Never underestimate the importance of the quote mark.
Google automatically ignores many common words, such as "and," "or," "of," "a," etc. It also ignores some single digits or letters. This is usually not a bad thing, because the common words would just slow searches down without improving your results.
Occasionally it might be important to include one of these words in your search results. There are two ways to do this.
One technique is to use quotation marks. Anything inside quotation marks is automatically included in the search, and the search will include the exact phrase. For instance, "Rocky I" searches for the exact phrase Rocky I and will not find lyrics to "I Love Rocky Road."
Another way to force common words in your searches is with the plus sign. Searching for Rocky +I would find references to the movie and the Weird Al song. Make sure that you do put a space before the plus sign and do not put a space between the plus sign and the search word you want to include. Otherwise, the forced inclusion won't work.
Define: Your Terms
If you're really only interested in finding a quick dictionary style definition of "sesquipedalian" use the syntax define:. The search in this case would be define: sesquipedalian. From that search, we can see that the word means long-winded.
The information is coming from a variety of dictionary related websites, and there's a link to the full entry for each site in case you weren't satisified by a quick blurb. Google also provides links to related searches.
What If You Can't Spell?
If you aren't the best speller or you make a typo, don't worry. Google will still suggest an alternate search, just as it does for regular Web searches.
Google's Psychic Abilities
Define: is the Google syntax, but Google has gotten increasingly good at just guessing that you might want a definition. Typing in the word by itself might be enough.
movie: avengers seattle, wa
Note: Google is not forgiving with the spelling of movie names, and it won't tell you that the movie has left the theaters. You must spell the movie exactly the way it appears, although you can leave off words Google usually ignores, such as "a" or "the."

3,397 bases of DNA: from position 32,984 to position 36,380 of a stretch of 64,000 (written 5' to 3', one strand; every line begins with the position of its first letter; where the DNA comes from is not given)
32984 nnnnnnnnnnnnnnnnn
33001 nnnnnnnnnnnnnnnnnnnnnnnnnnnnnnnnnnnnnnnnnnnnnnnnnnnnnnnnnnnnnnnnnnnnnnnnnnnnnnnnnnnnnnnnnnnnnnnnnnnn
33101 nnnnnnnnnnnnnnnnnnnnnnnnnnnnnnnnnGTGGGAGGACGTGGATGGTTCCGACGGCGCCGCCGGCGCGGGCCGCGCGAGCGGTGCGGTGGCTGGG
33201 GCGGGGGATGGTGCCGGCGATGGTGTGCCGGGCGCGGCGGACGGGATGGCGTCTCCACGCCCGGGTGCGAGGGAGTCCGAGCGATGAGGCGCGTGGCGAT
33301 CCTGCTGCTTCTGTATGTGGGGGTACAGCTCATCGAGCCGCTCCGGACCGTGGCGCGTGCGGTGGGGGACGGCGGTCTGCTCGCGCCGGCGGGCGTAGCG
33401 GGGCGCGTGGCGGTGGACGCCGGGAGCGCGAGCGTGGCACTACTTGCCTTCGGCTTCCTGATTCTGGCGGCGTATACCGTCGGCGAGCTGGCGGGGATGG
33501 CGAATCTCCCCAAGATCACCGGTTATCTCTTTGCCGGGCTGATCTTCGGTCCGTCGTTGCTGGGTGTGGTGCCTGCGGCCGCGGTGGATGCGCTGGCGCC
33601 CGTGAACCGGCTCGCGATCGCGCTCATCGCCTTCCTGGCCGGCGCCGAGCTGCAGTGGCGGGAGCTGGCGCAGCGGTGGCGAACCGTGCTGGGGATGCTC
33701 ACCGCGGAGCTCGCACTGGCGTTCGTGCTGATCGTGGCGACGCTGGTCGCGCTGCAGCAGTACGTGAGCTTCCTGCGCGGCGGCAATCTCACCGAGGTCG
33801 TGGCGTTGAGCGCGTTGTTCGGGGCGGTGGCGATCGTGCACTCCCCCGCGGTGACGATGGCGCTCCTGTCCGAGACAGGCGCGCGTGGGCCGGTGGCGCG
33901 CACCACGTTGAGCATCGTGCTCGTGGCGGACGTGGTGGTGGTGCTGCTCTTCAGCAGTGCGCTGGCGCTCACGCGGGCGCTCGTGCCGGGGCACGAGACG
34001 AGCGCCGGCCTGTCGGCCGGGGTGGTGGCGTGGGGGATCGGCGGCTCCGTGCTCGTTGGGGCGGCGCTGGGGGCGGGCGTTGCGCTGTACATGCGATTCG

movie: avengers 98101
and it would work even better as:
because that would list all the movies playing in nearby theaters.
One great example of this is if you are looking for information about textbooks, but you didn't want to buy a textbook. An unrestricted Google search would mostly yield results from websites selling textbooks. One way to avoid this problem is to restrict your search to American universities. To do this, you'd search for:
You can use this to restrict searches are to US government sites site:gov, or only specific countries site:uk. You can combine the site: syntax with many other types of Google syntax, such as boolean searches and wildcard searches.
To find all documents containing either pears or apples, type: pears OR apples. You can also substitute the | character for OR, so pears | apples searches for the same thing. (That character is also known as a pipe.)
If you're searching for a phrase rather than just a single word, you can group the words together with quotation marks. Searching for "caramel apples" will search for only the exact phrase caramel apples. It will ignore carmel and apples. Searching for "caramel apples" |"candy apples" searches for either the exact phrase caramel apples or the exact phrase candy applesIf you're searching for more than one phrase or keyword in addition to the Boolean, you can group them with parenthesis, such as recipes brandy (apples | pears) to search for recipies using brandy with either apples or pears. You could even combine exact phrases and search for "candy apple" (recipe | review).